2.5 out of 5 stars
A sort of Franken-book, Furyborn is a watered-down, blended-up amalgamation of ideas that were much better in other YA fantasy stories.
I’m having trouble recapping Furyborn, because my mind keeps wandering to the original source material. So allow me to pull the description from Goodreads:
When assassins ambush her best friend, Rielle Dardenne risks everything to save him, exposing herself as one of a pair of prophesied queens: a queen of light, and a queen of blood. To prove she is the Sun Queen, Rielle must endure seven elemental magic trials. If she fails, she will be executed…unless the trials kill her first.
One thousand years later, the legend of Queen Rielle is a fairy tale to Eliana Ferracora. A bounty hunter for the Undying Empire, Eliana believes herself untouchable–until her mother vanishes. To find her, Eliana joins a rebel captain and discovers that the evil at the empire’s heart is more terrible than she ever imagined.
As Rielle and Eliana fight in a cosmic war that spans millennia, their stories intersect, and the shocking connections between them ultimately determine the fate of their world–and of each other.
The Goodreads page also calls it “stunningly original” – yet that’s the one thing Furyborn is not.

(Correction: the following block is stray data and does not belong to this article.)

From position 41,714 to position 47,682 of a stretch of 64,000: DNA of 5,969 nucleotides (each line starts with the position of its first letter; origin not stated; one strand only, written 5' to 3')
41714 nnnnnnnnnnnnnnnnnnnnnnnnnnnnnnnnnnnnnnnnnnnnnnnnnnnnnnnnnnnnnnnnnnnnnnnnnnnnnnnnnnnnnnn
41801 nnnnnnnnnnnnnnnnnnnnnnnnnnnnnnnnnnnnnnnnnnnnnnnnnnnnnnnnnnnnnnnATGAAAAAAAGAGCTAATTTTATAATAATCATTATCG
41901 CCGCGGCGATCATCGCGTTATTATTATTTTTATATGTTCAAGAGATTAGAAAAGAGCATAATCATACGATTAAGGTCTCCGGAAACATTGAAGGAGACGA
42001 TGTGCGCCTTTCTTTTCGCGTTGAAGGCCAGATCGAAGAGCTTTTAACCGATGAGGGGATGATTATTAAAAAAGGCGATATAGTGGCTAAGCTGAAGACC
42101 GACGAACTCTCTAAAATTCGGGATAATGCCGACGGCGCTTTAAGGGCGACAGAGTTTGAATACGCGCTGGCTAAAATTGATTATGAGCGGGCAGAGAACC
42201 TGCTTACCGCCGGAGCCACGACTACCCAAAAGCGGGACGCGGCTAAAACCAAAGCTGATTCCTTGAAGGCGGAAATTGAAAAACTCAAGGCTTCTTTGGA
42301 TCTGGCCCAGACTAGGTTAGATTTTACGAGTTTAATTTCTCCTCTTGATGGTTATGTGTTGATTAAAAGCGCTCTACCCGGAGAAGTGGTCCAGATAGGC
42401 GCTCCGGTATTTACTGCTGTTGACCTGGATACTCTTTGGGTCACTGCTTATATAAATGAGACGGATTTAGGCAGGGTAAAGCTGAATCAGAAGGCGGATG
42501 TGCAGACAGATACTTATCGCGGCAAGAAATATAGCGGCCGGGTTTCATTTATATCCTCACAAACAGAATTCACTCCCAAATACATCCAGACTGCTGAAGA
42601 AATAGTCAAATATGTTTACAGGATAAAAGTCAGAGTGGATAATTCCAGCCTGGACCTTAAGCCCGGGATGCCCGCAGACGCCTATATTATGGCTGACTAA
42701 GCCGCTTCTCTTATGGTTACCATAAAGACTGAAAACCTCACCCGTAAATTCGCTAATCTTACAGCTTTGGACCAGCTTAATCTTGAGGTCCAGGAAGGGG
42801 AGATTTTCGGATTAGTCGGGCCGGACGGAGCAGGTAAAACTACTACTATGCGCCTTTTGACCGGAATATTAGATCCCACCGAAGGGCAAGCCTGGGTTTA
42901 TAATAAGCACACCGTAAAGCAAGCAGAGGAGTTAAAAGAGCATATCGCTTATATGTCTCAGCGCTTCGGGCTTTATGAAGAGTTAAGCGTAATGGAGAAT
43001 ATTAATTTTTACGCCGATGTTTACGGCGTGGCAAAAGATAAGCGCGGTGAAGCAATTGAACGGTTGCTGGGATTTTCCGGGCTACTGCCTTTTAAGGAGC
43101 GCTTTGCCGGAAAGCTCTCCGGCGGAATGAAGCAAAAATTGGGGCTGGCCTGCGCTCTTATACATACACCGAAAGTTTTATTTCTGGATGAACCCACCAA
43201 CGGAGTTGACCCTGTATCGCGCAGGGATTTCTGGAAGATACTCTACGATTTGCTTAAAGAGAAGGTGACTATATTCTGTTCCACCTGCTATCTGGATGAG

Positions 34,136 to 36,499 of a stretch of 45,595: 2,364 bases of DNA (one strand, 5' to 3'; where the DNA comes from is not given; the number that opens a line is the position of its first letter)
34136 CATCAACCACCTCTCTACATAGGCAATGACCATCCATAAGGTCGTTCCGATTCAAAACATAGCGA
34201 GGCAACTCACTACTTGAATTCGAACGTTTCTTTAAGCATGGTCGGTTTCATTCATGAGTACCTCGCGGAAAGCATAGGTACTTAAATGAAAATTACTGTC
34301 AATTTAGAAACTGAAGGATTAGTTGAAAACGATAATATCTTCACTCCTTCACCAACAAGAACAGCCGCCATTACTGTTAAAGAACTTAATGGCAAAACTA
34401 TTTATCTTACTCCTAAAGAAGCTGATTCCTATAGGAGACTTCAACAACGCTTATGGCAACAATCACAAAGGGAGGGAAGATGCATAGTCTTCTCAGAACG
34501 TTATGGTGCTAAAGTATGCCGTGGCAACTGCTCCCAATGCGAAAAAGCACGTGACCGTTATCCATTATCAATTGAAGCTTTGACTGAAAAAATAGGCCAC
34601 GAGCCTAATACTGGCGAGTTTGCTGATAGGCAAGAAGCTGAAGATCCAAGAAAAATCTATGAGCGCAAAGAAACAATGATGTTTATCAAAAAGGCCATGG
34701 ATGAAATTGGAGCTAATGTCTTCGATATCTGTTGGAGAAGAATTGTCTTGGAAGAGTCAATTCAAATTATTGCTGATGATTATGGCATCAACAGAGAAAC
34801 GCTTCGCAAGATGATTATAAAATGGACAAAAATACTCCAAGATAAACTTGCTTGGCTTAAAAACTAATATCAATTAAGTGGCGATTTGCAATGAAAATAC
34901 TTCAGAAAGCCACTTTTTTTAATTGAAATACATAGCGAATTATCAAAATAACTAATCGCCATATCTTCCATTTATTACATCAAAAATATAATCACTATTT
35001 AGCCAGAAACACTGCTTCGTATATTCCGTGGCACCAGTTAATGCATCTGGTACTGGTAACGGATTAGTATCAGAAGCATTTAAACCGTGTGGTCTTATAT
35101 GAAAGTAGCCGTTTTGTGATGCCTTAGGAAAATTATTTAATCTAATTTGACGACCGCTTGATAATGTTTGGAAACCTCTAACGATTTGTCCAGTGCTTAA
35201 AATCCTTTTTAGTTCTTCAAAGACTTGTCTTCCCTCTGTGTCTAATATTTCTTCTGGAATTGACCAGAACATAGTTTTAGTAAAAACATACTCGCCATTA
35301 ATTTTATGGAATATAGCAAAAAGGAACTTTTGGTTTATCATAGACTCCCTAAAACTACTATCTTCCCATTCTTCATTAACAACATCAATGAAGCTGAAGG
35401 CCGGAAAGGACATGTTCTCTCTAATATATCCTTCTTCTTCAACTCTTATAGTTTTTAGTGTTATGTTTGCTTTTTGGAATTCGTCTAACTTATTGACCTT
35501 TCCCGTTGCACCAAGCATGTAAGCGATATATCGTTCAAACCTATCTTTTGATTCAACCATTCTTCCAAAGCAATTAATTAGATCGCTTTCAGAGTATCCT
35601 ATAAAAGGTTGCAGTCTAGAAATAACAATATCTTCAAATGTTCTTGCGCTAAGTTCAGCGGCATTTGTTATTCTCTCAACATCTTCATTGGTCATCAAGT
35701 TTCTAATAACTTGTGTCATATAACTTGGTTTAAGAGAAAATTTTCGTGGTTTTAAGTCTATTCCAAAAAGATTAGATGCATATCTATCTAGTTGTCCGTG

It’s not a bad book. Some parts are even very good, like the later challenges Rielle is made to face in order to demonstrate her elemental magic. Other parts are weak, like Eliana turning traitor for a hot second, nearly getting everyone massacred, and then coming back to be welcomed, with about one line of argument and otherwise open arms. But everything in Furyborn smacks of some other YA fantasy, making the entire story derivative.
It’s got angels – the emotionless, merciless kind from Shadowhunters. These otherworldy terrors were defeated by humans with magic and imprisoned behind a gate (Throne of Glass). They want out, to return to rule, using some weird element that only they can control (Strange the Dreamer). Rielle can wield not one, as is common, but every type of elemental magic, and without the help of an amplifier (The Grishaverse, Snow Like Ashes, a hundred other books). Eliana is sexy, smart-mouthed bounty hunter with a foggy past and an powerful gift who is secretly a prophesied queen. She’s Celaena Sardothien AND Aelin Galathynius, who are already one person! (And Harken is Sam. My God.)
So while I can’t blame the author for loving said books, I can only see Furyborn a second-rate mashup of them all. It takes the best parts, paints over them in a bid for originality, and tries to fit them together in a new way. All I see is recycling. Imitation may be the sincerest form of flattery, but Furyborn does not flatter it’s writer or itself.